“What we want is coming. We just can’t predict when it is going to be.”

Lt. Col. Bree Fram, an active duty astronautical engineer in the U.S. Air Force and a spokesperson for the trans military advocacy organization Spart*a, said the group had “every confidence” the Biden administration would issue an executive order to reverse the trans ban.

“He has said it himself multiple times, and we have no reason to doubt that commitment and that commitment happening very quickly,” Fram said, adding the organization could not comment on whether Biden or any members of his transition team had been in communication with the organization, and if they had, what the substance of those discussions had been.

“That kind of work is done behind the scenes,” Fram said. “We are very confident they will take action, and we will hopefully have a seat at the table to improve things once they do.”

While it was impossible to give an exact timeline of change, Fram said Spart*a was telling its members: “What we want is coming. We just can’t predict when it is going to be.” The group’s members are “very excited,” she added.

As The Daily Beast previously reported, until now there has been a group of out-transgender individuals exempt from the ban and able to continue serving and receive medical treatment. Fram is part of this group—estimated at around 1,600 people, all with diagnoses of gender dysphoria predating the ban—having come out as trans in 2016, when the ban on transgender service was first lifted.

A second, much larger group of trans people serving has been non-exempt from the ban, and did not receive a diagnosis of gender dysphoria before the policy went into place. They have been forced to serve in their sex assigned at birth and are not able to access medical care or receive gender-affirming surgery. Spart*a says this group numbers anywhere between 2,000 and 13,000 troops. A more accurate figure is impossible to deduce, because the Department of Defense does not keep such data.


HUNTINGTON — For the second year in a row, the City of Huntington has received a perfect score from the nation’s largest LGBTQ civil rights organization for creating an inclusive community for lesbian, gay, bisexual and transgender people.

The Human Rights Campaign Thursday released its 2020 Municipal Equality Index, which ranked 506 U.S. cities of varying sizes on several factors, including nondiscrimination laws, municipal employment policies, inclusiveness of city services, law enforcement with regard to LGBTQ persons and municipal leadership on matters of equality.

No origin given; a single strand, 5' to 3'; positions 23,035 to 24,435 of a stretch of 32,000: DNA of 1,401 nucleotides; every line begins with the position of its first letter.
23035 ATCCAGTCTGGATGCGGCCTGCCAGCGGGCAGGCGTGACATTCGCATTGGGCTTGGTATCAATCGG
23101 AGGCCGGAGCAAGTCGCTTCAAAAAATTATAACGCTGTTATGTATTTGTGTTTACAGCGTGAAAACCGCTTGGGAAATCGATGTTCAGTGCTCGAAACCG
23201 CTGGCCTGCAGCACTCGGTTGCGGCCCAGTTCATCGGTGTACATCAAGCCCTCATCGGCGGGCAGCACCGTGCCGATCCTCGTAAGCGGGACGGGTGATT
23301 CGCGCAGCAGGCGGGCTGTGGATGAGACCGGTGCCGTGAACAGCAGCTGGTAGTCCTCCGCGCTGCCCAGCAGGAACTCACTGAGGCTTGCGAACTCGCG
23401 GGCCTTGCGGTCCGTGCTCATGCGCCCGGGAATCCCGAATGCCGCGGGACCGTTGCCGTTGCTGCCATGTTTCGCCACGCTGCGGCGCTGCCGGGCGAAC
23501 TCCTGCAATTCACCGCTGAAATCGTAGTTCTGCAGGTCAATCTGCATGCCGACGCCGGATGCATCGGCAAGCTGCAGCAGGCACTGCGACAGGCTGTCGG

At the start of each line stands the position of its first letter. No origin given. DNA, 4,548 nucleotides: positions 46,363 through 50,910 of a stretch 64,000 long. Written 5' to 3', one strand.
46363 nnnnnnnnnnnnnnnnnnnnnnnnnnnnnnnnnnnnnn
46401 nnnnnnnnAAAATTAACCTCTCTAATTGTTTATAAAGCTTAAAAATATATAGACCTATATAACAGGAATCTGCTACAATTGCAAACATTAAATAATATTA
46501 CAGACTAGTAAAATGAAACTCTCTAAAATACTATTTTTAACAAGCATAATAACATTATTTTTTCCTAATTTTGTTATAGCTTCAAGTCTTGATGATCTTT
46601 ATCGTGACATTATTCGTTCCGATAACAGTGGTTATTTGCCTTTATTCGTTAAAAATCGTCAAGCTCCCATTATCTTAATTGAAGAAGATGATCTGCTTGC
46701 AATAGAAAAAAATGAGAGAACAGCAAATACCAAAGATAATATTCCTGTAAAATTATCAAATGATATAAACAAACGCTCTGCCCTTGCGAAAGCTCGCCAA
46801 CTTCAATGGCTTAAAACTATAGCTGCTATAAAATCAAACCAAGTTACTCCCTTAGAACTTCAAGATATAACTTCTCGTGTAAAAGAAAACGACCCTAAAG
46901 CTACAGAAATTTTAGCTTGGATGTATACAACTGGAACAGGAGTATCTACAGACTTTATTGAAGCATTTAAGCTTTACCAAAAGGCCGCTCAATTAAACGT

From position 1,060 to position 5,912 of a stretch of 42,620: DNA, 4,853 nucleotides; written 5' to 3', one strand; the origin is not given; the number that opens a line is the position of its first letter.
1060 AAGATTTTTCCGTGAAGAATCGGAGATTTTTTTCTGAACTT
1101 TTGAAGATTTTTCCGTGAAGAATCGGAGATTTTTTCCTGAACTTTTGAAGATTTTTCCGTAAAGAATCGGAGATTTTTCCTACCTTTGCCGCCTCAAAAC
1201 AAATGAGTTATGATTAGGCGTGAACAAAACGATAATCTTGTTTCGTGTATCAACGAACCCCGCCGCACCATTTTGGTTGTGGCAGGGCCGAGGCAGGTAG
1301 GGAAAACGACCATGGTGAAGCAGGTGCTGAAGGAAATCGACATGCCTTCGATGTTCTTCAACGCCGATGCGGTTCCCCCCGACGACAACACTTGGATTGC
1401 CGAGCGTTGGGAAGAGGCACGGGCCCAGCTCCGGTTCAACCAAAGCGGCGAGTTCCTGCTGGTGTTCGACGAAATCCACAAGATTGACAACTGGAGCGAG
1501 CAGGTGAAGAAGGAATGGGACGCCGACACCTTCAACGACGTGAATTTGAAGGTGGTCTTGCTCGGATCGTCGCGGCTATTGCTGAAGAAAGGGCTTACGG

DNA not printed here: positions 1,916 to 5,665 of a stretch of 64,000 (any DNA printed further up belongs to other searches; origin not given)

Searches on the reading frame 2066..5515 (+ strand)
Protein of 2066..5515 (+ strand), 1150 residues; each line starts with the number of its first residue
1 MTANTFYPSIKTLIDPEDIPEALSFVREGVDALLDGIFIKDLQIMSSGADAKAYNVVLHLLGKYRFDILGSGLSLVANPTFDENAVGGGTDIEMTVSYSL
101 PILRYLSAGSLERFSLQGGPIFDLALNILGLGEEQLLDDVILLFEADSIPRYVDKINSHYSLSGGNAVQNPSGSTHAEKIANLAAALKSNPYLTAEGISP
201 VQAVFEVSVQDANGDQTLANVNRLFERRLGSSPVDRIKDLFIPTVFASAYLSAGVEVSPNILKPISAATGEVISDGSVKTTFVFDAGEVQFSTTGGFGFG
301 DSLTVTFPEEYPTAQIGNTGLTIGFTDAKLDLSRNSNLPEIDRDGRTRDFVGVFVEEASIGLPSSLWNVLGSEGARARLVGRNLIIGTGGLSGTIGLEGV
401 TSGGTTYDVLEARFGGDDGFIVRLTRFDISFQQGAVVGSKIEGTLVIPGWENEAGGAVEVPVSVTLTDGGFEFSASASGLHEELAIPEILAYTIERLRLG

Charleston also scored highly on the index, tallying a 92 on a 100-point scale. The two cities were the only ones of the seven evaluated in West Virginia to score above the nationwide average of 64. Huntington received a perfect score of 100 for the fifth consecutive year and was one of only 94 cities to receive a perfect score.

In addition to Charleston and Huntington, Wheeling (59), Charles Town (45), Lewisburg (45), Morgantown (77) and Parkersburg (13) were also included in the report.

Charleston and Huntington were also designated as “All-Star” cities for scoring above 85 points despite hailing from a state without LGBTQ-inclusive statewide non-discrimination laws. Across the country, 61 cities like these set a standard of LGBTQ inclusiveness with exemplary, best-practice policies such as local non-discrimination laws, providing transgender-inclusive health benefits for city employees and offering LGBTQ-inclusive city services.

Huntington Mayor Steve Williams, president of Huntington Pride Ally Layman and Fairness West Virginia Executive Director Andrew Schneider were included in the HRC’s national press conference about the index Thursday, joining the mayors of Atlanta and Anchorage.

When Williams took office in 2014, Huntington only had a score of 35 and he made it a priority to raise the city’s score. Williams credited the LGBTQ and diversity advisory committees and the success of the subsequent Open to All campaign as a big part of raising the score.

Layman said thanks to the Open to All campaign, she and her wife feel comfortable holding hands when walking down the street.

“[The stickers] are a simple act that show our city is full of lots of love,” she said.

Layman said thanks to Williams’ efforts, the city was able to have a successful Pride festival, something she said she never thought she would see in her lifetime.

Schneider said Huntington has shown that diversity and inclusion can help not only Fortune 500 companies, but small businesses in Appalachia.

“LGBTQ people may be protected in Huntington, but only 13 cities in West Virginia have similar protections,” he said. “Those protections don’t follow you once you leave city limits. It is time all West Virginians are given equal protection under the law. It is time to pass the West Virginia Fairness Act. If Huntington is ready for equality, our leaders should feel confident the rest of us are too.”

To see how other cities and other states scored, visit